IPA: gˈæbɝdin


  • (uncountable, countable) A type of woolen cloth with a diagonal ribbed texture on one side.
  • (uncountable, countable) A similar fabric, made from cotton.
  • (countable) A long cloak.
  • (countable, historical) A yellow robe that Jews in England were compelled to wear in the year 1189 as a mark of distinction.

Examples of "gabardine" in Sentences

  • Gabardine is a form of twill weave.
  • Gabardine is a fine combed yarn, used for coats, suits and the like.
  • Examples of twill fabric are chino, drill, denim, gabardine, tweed and serge.
  • "gabardine" and the ordinary green kind that is used in Norway in the winter.
  • Fabrics made of yarns that aren't tightly twisted, such as gabardine, are particularly prone to shine.
  • "High-rise pleated shorts are very important now, but in a clean unwashed fabric, such as gabardine or linen.
  • We had overalls of two different materials: Burberry "gabardine" and the ordinary green kind that is used in Norway in the winter.
  • Burberry added a few warfare-ready bells and whistles to his existing "Tielocken" style—made from gabardine, the company's own waterproofed worsted cotton creation—and so the "trench" coat was born.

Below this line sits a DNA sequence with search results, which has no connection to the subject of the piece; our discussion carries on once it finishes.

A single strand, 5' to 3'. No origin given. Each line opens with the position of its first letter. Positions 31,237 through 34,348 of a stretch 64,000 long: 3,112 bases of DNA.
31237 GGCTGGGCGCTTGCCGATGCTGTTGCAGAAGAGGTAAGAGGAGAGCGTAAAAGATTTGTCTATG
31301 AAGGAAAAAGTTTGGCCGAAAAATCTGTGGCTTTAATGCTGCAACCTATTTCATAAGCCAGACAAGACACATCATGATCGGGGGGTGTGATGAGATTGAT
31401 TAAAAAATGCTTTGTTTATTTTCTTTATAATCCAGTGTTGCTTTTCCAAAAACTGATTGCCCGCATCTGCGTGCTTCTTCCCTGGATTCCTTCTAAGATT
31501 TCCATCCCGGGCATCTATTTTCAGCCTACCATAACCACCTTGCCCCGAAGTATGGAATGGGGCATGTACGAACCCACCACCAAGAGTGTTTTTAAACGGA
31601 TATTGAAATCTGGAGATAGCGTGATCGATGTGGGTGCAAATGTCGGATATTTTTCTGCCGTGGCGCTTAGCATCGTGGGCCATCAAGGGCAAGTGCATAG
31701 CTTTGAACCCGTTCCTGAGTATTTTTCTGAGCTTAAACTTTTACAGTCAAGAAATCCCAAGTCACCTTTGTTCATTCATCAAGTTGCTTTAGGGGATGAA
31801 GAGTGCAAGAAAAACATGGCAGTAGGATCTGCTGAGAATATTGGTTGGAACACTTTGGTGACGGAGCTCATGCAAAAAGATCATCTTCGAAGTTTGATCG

• It is true that we had a few yards of darkish "gabardine," or light windproof material, which would have been extremely suitable for this purpose, but every yard of it had long ago been destined for some other use, so that did not get us out of the difficulty.
  • It was there that Paul Moriconi kept a brown leather suitcase containing a gray gabardine military tunic and matching riding pants, a khaki Italian military shirt and a woolen red dress that were claimed to have been a change of clothes in the possession of Mussolini and Petacci when they were captured.

Related Links

syllables in gabardinesynonyms for gabardinerhymes for gabardinedescribing words for gabardineunscramble gabardine



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